It’s an ambitious plan to transform the benefits system – but it looks as though the technology meant to power universal credit is turning into another great government IT disaster.
This morning the work and pensions secretaryIain Duncan Smith told the BBC that the planned 2017 deadline for the programme would probably slip – although the DWP statement still talks optimistically of the continued “safe and secure roll-out” of the scheme.
One civil servant close to the situation has painted a rather different picture. He tells me that DWP staff at the frontline are doing a heroic job using the IT but they are “struggling so much with the number of times they have to re-key, systems are crashing. They’re not joined up, they just can’t cope with the messy reality of people’s lives”.
The IT system that the DWP is using at the moment is the one severely criticised in a National Audit Office report. It has been developed mainly by big outside contractors such as Accenture and IBM at a cost of more than £300m. Some believe much of that money will have to be written off.
I wrote a piece for University Business on the future of education technology. You can read it here.
UK HE is placing a higher priority on attracting international students than ever before. Indeed, my own institution, the University of the West of Scotland, has recently been rated as amongst the top 5% of universities worldwide. While this is an exciting development it also comes with its own challenges including tailoring teaching, research and the university’s procedures to ensure a fulfilling experience. Enabling all of this is the underpinning technical infrastructure.
Google and Udacity have launched a free, learn to program scholarship, exlusively for Europeans.
The great thing about the web is that it enables anyone – from anywhere, of any age, and any skillset – to start a new business, grow an existing one, become an entrepreneur, a developer or a content creator or hone a new skill. From Berlin to Birmingham we’ve met people across Europe who are doing just that – developing the digital know-how needed to achieve their dreams.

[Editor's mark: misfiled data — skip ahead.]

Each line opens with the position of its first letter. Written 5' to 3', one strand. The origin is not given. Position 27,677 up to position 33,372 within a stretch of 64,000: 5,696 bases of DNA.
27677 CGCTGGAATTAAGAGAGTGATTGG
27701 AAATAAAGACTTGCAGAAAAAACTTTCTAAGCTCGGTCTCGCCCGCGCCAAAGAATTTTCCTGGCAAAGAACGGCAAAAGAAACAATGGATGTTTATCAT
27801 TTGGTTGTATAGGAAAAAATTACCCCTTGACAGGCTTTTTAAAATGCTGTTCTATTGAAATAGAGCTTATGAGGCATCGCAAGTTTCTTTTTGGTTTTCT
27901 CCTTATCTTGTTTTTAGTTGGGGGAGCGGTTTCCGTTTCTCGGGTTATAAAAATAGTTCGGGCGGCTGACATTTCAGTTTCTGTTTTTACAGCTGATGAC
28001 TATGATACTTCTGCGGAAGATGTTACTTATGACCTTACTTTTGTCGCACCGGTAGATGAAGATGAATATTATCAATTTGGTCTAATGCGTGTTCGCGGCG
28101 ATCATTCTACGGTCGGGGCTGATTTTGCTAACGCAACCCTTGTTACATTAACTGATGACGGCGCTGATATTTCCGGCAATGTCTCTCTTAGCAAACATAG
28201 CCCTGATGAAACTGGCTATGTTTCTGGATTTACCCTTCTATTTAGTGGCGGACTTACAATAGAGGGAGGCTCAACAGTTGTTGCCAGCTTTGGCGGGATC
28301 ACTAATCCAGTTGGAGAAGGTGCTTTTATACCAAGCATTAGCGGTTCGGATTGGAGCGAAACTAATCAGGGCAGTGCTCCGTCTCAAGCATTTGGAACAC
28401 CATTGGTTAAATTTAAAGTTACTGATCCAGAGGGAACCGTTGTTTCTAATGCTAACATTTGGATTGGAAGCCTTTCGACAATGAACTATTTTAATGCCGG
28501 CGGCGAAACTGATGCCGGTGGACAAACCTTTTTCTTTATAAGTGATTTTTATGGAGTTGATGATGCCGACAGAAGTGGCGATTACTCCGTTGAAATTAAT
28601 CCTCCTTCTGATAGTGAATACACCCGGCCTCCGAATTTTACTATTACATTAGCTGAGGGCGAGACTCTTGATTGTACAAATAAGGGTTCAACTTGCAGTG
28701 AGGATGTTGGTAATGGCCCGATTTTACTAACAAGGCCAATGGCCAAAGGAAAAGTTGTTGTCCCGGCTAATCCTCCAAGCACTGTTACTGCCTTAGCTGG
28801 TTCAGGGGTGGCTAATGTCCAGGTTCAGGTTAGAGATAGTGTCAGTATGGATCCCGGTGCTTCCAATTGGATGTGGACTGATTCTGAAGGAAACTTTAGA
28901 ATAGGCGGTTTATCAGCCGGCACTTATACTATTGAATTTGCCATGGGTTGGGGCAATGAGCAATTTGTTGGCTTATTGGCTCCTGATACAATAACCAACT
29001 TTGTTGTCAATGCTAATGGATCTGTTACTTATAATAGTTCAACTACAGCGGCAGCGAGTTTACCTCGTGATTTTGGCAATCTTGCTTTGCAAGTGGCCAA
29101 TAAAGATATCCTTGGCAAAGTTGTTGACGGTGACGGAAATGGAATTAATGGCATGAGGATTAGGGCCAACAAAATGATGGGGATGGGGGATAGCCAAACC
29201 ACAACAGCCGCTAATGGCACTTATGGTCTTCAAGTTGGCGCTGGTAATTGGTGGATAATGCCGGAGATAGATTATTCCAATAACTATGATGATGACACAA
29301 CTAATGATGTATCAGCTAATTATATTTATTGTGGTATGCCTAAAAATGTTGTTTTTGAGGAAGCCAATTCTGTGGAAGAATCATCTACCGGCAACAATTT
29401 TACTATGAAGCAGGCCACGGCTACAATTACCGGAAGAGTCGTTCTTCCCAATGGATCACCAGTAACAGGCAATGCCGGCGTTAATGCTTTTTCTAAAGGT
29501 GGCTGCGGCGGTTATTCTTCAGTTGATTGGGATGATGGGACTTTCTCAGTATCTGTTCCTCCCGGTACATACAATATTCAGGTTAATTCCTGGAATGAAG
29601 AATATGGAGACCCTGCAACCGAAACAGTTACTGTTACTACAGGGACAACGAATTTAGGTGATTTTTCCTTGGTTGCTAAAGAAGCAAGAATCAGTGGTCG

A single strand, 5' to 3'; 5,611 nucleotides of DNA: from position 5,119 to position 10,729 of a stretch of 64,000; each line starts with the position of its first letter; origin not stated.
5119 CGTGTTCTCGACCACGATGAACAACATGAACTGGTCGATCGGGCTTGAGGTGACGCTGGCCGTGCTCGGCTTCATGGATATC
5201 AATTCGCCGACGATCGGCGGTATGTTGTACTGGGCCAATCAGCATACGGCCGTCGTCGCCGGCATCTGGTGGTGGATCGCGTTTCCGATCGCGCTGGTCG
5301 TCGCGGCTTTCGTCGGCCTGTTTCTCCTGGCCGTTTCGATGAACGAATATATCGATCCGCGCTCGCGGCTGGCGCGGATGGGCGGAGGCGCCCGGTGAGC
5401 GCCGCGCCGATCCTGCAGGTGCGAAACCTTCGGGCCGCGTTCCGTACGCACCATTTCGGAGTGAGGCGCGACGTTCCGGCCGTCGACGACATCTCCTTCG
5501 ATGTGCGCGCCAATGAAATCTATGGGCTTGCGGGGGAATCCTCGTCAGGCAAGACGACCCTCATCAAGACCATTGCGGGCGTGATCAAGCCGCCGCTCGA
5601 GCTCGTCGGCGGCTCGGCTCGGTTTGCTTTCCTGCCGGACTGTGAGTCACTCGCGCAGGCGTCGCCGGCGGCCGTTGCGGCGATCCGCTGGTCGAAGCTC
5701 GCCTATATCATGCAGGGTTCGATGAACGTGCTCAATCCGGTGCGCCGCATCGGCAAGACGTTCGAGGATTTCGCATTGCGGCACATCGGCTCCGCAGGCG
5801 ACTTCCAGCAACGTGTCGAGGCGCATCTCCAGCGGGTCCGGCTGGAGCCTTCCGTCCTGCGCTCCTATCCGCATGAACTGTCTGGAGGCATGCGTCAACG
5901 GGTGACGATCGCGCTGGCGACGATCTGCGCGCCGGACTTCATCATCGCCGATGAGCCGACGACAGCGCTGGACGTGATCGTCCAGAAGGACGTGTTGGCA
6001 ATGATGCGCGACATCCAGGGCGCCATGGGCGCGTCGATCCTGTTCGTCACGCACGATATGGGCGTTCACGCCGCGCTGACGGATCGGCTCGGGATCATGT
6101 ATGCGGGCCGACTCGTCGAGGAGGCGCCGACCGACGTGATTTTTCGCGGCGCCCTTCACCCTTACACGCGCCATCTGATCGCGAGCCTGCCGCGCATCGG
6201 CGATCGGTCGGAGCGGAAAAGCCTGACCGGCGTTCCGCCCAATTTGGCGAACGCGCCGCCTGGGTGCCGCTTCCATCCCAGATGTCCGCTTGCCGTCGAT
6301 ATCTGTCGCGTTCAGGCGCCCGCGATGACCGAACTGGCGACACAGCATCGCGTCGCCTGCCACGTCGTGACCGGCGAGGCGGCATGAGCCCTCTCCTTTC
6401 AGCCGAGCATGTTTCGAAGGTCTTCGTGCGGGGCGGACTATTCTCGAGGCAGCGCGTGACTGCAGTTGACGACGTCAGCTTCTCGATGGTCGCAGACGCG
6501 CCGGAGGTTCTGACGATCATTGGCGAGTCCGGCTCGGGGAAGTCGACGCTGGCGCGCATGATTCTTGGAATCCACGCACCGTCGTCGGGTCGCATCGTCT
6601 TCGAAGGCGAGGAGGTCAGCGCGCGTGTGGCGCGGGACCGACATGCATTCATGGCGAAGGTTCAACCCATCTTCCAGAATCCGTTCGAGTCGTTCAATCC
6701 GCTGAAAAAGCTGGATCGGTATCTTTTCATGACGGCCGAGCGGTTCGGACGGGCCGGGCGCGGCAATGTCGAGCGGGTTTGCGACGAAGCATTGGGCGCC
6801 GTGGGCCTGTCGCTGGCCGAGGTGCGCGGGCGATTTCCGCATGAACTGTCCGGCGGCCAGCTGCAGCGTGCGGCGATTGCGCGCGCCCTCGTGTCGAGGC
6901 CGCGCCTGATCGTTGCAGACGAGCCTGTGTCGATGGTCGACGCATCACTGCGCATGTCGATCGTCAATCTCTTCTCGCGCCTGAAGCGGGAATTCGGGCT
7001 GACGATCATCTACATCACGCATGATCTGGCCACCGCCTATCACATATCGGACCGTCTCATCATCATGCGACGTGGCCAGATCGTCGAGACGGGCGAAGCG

Like Evrard in France, who works for GreenRiver, a small company providing private cruises along the river Seine and the Canal Saint-Martin in Paris. He joined our training programme Google pour Les Pros, where he was trained by a Google AdWords advisor over three months. He learned how to launch digital marketing campaigns and discovered other tools that helped increase their online visibility. He told us, “After Google pour Les Pros training our business grew by 30% and sales grew by 60% in one year”. Green River is now using Evrard’s learning as a stepping stone to further success.
Evrard is just one of the nearly 2 million people we’ve trained over the last 2 years as part of our Growth Engine programme to help close the digital skills gap among Europeans. And yet there’s still more work to be done. On current projections, the growing gap between skills required and the training that workers receive, has lead the EU to predict that almost a million ICT jobs would remain unfilled by 2020.
That’s why today Google, Bertelsmann (the global media, services and education company) and e-learning provider Udacity are coming together with a goal of closing the mobile digital skills gap in Europe and preparing the new European workforce with the mobile development skills needed to help them get a job or start their own business.
Safer Internet Day SID is an annual, global campaign that promotes a healthy Internet for everyone. Organized by Insafe and co-founded by the European Union, Safer Internet Day encourages the responsible use of online technologies and services. This year’s theme, “Let’s create a better Internet together,” reminds us that we all have an active role to play in helping to protect our families, information, and devices.
Microsoft continues its commitment to help make the Internet safer for people of all ages and abilities through investments in family safety technology, key partnerships, and consumer education and guidance.
To mark SID, we are launching an interactive website—Microsoft.com/SaferOnline—where people can #Do1Thing to stay safer online and create a better Internet, learn what others around the world are doing to avoid risks, and raise Microsoft dollars for TechSoup Global, a nonprofit organization using technology to solve global problems & foster social change.